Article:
• The third is an important element of teamwork – recognizing that no matter how strong we are as individuals — together we are stronger. Mutual respect and support of each other makes for a powerful combination and a unified voice telling the true story of food production.

When I peruse the internet and see farmers fighting amongst each other or making their own way by belittling others, I am saddened. I think of the success that my daughter and her cross country team have on the running course, and I wish that farmers could be as unselfish and supporting as these teenage girls.

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I think that agriculture needs its own wise coach to lead a unified effort to share the true story of American farmers.

I think that agriculture needs to learn to pack…

*Author’s note #1: In Nebraska, Varsity High School Cross Country runs 6 and scores 4.  The four girls pictured at the top ran an impressive race as a pack finishing strong with Ashley Grace and one of her teammates running the last mile at 6:20 pace and finishing the 5K under 21 minutes. The second two runners were very close behind and the girls individually earned 10, 11, 12, and 13 places to win the title.  This young team gets stronger and more confident with every day that passes — it is a true pleasure for this Mama to watch.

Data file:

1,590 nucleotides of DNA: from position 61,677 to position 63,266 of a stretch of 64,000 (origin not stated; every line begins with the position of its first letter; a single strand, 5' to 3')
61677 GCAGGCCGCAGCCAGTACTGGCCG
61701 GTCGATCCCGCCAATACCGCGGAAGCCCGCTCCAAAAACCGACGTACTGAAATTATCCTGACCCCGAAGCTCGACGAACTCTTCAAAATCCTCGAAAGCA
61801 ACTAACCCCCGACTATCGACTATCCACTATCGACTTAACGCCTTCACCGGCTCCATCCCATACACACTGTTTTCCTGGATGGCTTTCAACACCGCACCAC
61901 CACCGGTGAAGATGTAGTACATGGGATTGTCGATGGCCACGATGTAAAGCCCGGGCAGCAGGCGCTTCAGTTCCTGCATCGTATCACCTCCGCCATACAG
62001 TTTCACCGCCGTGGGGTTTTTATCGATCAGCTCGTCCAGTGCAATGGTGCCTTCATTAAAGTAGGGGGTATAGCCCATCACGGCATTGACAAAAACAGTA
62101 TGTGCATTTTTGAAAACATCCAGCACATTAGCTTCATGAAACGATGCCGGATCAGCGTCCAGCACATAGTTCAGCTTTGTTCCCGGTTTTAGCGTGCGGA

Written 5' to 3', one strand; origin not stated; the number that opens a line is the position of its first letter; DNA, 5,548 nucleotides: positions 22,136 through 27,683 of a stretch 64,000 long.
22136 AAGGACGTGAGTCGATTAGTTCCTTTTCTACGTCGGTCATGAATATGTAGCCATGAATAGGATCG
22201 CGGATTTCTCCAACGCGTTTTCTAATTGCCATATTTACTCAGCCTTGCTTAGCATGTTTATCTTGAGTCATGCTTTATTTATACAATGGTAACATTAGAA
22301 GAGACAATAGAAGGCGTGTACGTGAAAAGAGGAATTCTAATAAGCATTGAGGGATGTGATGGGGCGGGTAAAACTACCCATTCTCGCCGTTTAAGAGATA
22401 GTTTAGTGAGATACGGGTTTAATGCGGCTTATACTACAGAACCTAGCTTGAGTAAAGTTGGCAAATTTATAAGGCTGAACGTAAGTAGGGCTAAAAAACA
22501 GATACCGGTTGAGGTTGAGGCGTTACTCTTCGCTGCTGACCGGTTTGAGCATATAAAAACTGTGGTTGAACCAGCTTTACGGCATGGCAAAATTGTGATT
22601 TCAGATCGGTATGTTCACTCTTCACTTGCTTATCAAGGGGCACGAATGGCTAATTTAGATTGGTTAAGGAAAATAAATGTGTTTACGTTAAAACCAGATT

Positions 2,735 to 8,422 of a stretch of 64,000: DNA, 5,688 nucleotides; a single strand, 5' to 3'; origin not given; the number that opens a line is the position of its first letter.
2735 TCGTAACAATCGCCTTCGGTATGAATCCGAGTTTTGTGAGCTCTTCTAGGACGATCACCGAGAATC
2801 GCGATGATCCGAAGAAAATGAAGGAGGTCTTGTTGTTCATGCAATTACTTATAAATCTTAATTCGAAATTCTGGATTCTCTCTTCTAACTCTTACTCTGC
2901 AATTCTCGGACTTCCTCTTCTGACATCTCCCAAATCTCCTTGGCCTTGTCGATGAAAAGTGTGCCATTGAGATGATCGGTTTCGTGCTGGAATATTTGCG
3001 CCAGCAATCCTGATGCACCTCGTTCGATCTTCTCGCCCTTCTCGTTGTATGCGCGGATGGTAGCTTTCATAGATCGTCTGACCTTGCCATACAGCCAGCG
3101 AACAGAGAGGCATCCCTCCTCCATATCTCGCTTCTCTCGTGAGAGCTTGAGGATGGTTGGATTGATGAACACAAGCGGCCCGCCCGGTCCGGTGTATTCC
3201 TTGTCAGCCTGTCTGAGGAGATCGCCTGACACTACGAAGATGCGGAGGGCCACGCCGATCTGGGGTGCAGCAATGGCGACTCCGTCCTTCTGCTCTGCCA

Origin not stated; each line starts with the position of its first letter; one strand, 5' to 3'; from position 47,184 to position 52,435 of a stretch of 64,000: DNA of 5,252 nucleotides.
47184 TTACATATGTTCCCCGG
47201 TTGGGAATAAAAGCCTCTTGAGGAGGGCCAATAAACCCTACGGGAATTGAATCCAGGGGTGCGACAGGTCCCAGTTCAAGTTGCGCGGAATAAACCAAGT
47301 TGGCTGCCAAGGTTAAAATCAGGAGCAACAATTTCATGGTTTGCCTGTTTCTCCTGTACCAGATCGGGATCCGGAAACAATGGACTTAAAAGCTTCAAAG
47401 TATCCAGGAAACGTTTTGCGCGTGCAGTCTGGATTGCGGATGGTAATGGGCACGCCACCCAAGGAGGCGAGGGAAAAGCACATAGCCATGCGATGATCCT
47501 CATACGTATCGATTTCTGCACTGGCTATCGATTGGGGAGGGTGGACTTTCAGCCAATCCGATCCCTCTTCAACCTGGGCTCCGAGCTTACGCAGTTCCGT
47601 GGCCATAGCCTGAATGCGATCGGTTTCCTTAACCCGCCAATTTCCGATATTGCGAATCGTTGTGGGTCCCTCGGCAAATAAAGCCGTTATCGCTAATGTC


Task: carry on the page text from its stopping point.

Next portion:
*Author’s note #2: I have always had a strong passion for animal welfare and have worked to improve this in beef cattle for more than 15 years.  I found my pack on this journey with the Beef Marketing Group and it’s Progressive Beef QSA program.  I began the lonely blogging journey to share the story of how feed yards prepare cattle to become beef in the spring of 2011.  I am still waiting patiently for other cattle feed yards to take this step in order to offer appropriate transparency to the beef production cycle.  The list of other cattle feeders that have packed with me on this journey is very short.  Unfortunately, the list of people who ridicule and label me as a factory farmer is much longer…

 

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Cozad’s Ag Exposure Day…

Thoughtful Thursday

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On this Thoughtful Thursday, I am thinking back to yesterday when I participated in the Ag Exposure Day for the 4th and 5th graders in our town of Cozad.  Every two years, a group of 30+ volunteers put together a “farm day” at Platte Valley Farms for our upper elementary students.  Sisters Ann Smith and Judy Eggleston organize 150 students who spend four hours going to 9 different stations to learn about different facets of agriculture in Nebraska.